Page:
Was it still in mourning over the death of two of its native sons?
It was windy and cold as I walked down the beach. The dunes and grass were beautiful, but I didn’t feel peaceful like I usually do when in the presence of crashing waves. The waters seemed treacherous, with rip tides clearly visible in the surf. I felt very alone, cold, and forlorn. Whatever this beach is to its devoted surfers, it was lost to me on this day.
I left for Lompoc to resume my inland trek on PCH another 53 miles to Pismo Beach, which is one of my favorite beaches in California. After passing the Vandenberg Air Force Base, there are several quaint little towns along the highway, but an old Victorian Home in Oceano piqued my curiosity.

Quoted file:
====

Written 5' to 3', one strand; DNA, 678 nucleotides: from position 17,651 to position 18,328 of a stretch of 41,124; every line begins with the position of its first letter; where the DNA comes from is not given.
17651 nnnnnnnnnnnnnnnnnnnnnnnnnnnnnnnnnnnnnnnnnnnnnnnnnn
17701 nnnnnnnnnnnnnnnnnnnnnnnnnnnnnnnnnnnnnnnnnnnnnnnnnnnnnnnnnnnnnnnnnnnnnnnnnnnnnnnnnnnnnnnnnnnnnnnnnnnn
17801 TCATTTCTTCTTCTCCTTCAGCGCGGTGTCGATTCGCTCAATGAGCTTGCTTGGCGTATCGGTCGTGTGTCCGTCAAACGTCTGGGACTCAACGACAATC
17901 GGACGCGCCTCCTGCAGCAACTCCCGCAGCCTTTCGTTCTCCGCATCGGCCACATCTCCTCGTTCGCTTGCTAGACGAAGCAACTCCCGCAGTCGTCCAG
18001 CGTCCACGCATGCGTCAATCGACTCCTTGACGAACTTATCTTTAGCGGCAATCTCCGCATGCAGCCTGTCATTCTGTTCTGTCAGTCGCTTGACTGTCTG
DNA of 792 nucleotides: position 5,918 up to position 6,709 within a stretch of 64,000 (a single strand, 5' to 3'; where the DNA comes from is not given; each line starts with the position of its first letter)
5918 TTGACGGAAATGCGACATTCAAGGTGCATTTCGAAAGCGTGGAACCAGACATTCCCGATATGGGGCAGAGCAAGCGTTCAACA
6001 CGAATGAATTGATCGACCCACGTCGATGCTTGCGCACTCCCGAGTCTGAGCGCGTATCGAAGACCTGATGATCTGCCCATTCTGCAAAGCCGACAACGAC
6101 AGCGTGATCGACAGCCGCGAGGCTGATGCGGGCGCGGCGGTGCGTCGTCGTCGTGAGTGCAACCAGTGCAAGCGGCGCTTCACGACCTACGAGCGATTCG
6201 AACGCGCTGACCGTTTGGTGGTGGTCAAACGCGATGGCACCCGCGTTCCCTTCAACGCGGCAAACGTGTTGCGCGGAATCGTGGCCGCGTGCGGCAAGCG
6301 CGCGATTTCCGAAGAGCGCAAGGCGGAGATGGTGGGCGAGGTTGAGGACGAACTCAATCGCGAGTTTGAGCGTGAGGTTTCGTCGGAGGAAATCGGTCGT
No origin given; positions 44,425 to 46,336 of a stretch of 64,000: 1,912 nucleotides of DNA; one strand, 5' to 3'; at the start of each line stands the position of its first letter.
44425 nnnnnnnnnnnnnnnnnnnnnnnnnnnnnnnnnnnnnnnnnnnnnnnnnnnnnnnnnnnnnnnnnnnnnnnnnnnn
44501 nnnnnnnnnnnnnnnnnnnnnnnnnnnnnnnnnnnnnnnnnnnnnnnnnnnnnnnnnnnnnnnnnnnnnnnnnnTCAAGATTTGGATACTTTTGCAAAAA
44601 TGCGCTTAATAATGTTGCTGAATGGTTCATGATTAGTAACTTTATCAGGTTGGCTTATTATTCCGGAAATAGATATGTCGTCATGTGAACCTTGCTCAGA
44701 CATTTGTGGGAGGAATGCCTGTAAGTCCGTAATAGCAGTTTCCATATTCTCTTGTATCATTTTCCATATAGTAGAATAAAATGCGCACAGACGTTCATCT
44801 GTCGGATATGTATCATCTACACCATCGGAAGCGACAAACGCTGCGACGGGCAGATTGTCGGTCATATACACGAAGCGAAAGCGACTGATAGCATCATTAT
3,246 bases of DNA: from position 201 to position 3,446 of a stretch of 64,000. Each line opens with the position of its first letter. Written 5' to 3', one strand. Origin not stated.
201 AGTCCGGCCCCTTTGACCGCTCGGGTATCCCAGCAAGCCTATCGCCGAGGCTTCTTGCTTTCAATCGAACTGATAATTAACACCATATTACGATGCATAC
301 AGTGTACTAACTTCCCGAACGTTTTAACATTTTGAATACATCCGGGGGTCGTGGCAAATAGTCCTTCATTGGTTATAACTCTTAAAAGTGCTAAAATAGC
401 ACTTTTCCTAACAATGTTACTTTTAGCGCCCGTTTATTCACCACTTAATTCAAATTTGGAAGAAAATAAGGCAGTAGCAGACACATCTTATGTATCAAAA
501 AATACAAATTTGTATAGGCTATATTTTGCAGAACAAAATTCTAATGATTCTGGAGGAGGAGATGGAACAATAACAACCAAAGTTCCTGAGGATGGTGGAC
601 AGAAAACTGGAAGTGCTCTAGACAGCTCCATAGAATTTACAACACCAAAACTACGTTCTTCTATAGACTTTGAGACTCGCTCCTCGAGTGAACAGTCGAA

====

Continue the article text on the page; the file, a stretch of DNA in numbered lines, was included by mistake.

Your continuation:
A gorgeous white monolith of a home literally locked in by mobile homes. What? I had to get closer, even if it meant driving through the private mobile home park.
I couldn’t resist sneaking up a driveway to get a shot of the side. Beautiful…but sad from neglect and creepy looking.
Once again, God bless google. Once I settled into my hotel in Pismo Beach for the night, I discovered this is the Coffee T. Rice house, built in 1885 by a wealthy businessman from Ohio in anticipation of the railroad coming through the area. Beset by the death of his son and soon after his wife, and in financial ruin from delays by the railroad, Mr. Rice moved out just 10 years later a broken man.
The place was then bought and used as a Sanatorium where many deaths are said to have occurred. Since that time the house has changed hands pretty frequently. There is said to be a large blood stain that despite heavy cleaning over the years, reappears in the same spot. It certainly looks like it would fit the bill for a haunted house.